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WIRELESS SECURITY by Prof. Russell Jones PowerPoint Presentation
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WIRELESS SECURITY by Prof. Russell Jones

WIRELESS SECURITY by Prof. Russell Jones

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WIRELESS SECURITY by Prof. Russell Jones

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  1. WIRELESS SECURITYbyProf. Russell Jones

  2. WIRELESS COMMUNICATION ISSUES • Wireless connections are becoming popular. • Network data is transmitted using radio waves. • Physical security is no longer sufficient. • Transmissions can be intercepted outside the building where the data originates.

  3. HOW WIRELESS NETWORKING WORKS • Institute of Electrical and Electronics Engineers (IEEE) 802.11 is the standard • 802.11b & 802.11g • Security Standard • 802.1x & 802.11i (June 2004) • Can use various upper-layer protocols

  4. WIRELESS INFRASTRUCTURE MODE NETWORKING

  5. WIRELESS THREATS • Theft of service • Free use of Internet access • Free use of applications • Eavesdropping • Confidential Information • Financial & Health Security Laws • Unauthorized access • Change of Data, insert viruses, disable system

  6. WIRED EQUIVALENCY PRIVACY (WEP) • Provides encryption and access control • Media Access Control • Uses the RC4 encryption algorithm • Originally - 24-bit and 40-bit encryption • New versions support 128-bit encryption

  7. WEP KEYS • An attacker can discover the WEP key by using a brute-force attack. • All computers use a single shared WEP key. • WEP does not define a secure means to distribute the key. • WEP designed to use manual distribution of keys

  8. ADVANTAGES OF WEP • All messages are encrypted. • Privacy is maintained. • WEP is easy to implement. • WEP provides a basic level of security. • Keys are user definable and unlimited.

  9. DISADVANTAGES OF WEP • A hacker can easily discover the shared key. • You must tell users about key changes. • WEP alone does not provide sufficient wireless local area network (WLAN) security. • WEP must be implemented on every client and AP.

  10. WiFi Protected Access (WPA) • Improved encryption using Temporal Key (TKIP) • Provides integrity testing • Scrambles the key fields • Use of smart card devices with EAP • Allows for MAC filtering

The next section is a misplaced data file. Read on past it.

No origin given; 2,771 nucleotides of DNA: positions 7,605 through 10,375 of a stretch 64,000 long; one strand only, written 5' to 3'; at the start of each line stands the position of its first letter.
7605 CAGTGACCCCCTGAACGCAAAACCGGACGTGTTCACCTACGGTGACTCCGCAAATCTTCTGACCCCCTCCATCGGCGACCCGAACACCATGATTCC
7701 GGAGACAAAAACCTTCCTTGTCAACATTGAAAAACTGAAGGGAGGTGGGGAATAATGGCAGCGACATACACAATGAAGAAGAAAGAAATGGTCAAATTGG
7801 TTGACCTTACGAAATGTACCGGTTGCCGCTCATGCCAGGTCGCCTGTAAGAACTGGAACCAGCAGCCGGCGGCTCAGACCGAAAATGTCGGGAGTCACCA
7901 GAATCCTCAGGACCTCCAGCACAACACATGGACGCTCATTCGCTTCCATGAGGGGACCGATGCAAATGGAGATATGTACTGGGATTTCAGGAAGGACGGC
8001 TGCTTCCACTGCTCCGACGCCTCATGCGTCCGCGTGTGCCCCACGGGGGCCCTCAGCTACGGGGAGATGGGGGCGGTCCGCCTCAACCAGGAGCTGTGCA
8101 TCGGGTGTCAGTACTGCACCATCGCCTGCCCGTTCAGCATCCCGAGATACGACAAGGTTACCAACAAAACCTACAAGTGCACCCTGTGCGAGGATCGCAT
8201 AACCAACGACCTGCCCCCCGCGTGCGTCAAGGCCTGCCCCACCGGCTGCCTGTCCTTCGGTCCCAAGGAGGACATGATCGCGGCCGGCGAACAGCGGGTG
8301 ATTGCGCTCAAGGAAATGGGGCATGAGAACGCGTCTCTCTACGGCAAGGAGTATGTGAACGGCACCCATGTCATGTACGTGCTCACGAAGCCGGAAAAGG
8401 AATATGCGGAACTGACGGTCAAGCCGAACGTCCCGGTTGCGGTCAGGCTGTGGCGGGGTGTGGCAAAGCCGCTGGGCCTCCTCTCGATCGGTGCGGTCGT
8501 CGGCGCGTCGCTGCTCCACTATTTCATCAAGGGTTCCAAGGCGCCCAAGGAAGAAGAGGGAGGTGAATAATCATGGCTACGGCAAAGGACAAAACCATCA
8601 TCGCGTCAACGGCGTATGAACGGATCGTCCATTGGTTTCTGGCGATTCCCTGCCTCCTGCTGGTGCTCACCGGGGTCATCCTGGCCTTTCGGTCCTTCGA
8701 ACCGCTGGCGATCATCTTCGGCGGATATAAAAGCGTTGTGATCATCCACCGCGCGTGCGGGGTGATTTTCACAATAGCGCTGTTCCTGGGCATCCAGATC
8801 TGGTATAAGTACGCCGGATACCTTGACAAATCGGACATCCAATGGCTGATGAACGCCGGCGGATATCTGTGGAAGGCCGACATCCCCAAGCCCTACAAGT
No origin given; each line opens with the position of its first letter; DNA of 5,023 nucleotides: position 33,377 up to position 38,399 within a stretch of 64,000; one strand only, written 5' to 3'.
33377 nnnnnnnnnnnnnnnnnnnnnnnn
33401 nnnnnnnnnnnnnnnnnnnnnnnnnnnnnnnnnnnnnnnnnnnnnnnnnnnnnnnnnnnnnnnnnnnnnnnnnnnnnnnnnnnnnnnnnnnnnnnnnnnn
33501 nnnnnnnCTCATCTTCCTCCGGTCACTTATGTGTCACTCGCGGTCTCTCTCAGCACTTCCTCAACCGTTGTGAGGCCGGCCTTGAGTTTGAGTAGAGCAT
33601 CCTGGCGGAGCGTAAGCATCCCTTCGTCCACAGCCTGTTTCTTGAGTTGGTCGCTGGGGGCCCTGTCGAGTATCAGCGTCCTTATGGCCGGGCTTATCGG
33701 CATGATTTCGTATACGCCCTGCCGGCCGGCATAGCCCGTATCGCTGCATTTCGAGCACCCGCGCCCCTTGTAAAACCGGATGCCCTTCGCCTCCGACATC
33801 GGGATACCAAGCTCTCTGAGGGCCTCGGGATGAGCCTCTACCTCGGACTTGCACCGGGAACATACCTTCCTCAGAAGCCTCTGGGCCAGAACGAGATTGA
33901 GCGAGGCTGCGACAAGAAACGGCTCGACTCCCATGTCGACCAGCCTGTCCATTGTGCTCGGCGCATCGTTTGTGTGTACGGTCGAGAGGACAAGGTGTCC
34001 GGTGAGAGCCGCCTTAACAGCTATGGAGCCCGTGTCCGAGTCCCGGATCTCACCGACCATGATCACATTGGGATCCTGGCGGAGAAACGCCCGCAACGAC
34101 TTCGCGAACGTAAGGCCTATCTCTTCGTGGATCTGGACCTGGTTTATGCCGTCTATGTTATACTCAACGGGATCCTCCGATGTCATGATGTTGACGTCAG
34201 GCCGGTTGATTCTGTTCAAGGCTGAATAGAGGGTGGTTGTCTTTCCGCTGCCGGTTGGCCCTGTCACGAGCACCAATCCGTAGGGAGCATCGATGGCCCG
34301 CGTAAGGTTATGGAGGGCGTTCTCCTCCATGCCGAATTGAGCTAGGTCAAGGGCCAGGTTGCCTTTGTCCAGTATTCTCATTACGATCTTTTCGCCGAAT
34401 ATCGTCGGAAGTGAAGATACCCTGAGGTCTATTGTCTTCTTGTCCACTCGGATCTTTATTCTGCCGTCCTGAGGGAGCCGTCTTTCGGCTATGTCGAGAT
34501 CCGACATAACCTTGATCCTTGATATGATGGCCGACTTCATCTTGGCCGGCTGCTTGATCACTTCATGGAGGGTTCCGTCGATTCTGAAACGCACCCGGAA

11. 802.11i PROTOCOL (June 2004) • Improved authentication (PEAP, EAP) • Certificate-based (client and RADIUS) • Do not use EAP-MD5 (No protection to client password) • Requires authentication before access • Dynamic key assignment (Every 10 minutes) • Increased encryption (128-bit) • Adding preferred networks to clients

  12. Authentication Process • Wireless client contacts uncontrolled AP port • The AP requests identity of client • AP create a RADIUS request and transmits • RADIUS checks to see if AP is approved • Checks credentials and policies on client • If ok, AP generates WEP key and passed to client • Client access controlled port with WEP key

  13. Wireless Threats • Attack by intruder with wireless connection • Use Switches instead of Hubs • ARP Spoofing • Warn client not to accept credential changes • Evil Twin Attack • Authentication of Access Points • WEP Attacks • www.airsnort.com & www.netstumbler.com

  14. BASIC DEFENSES AGAINST WIRELESS ATTACKS • Limit the range of radio transmissions. • Change the default SSID. • Disable SSID broadcast. • Use newer Access Points • Search for unauthorized access points (APs). • Restrict access by limiting access to specific media access control (MAC) addresses. • Separate the wireless segment from the rest of the network.

  15. BASIC DEFENSES AGAINST WIRELESS ATTACKS • Increase WEP encryption levels. • Change the default WEP keys. • Measure the signal strength. • Protect SNMP. • Do not use Shared Key Authentication • Secure clients • Use honeypots

  16. CONCLUSION • Access your particular security needs • Determine efficiency versus security trade-off • Any key is hackable • Use longest key feasible (not necessarily available) • Change as often as feasible • Remember the Wireless Rule • The more flexible access to a network is made, the less secure the environment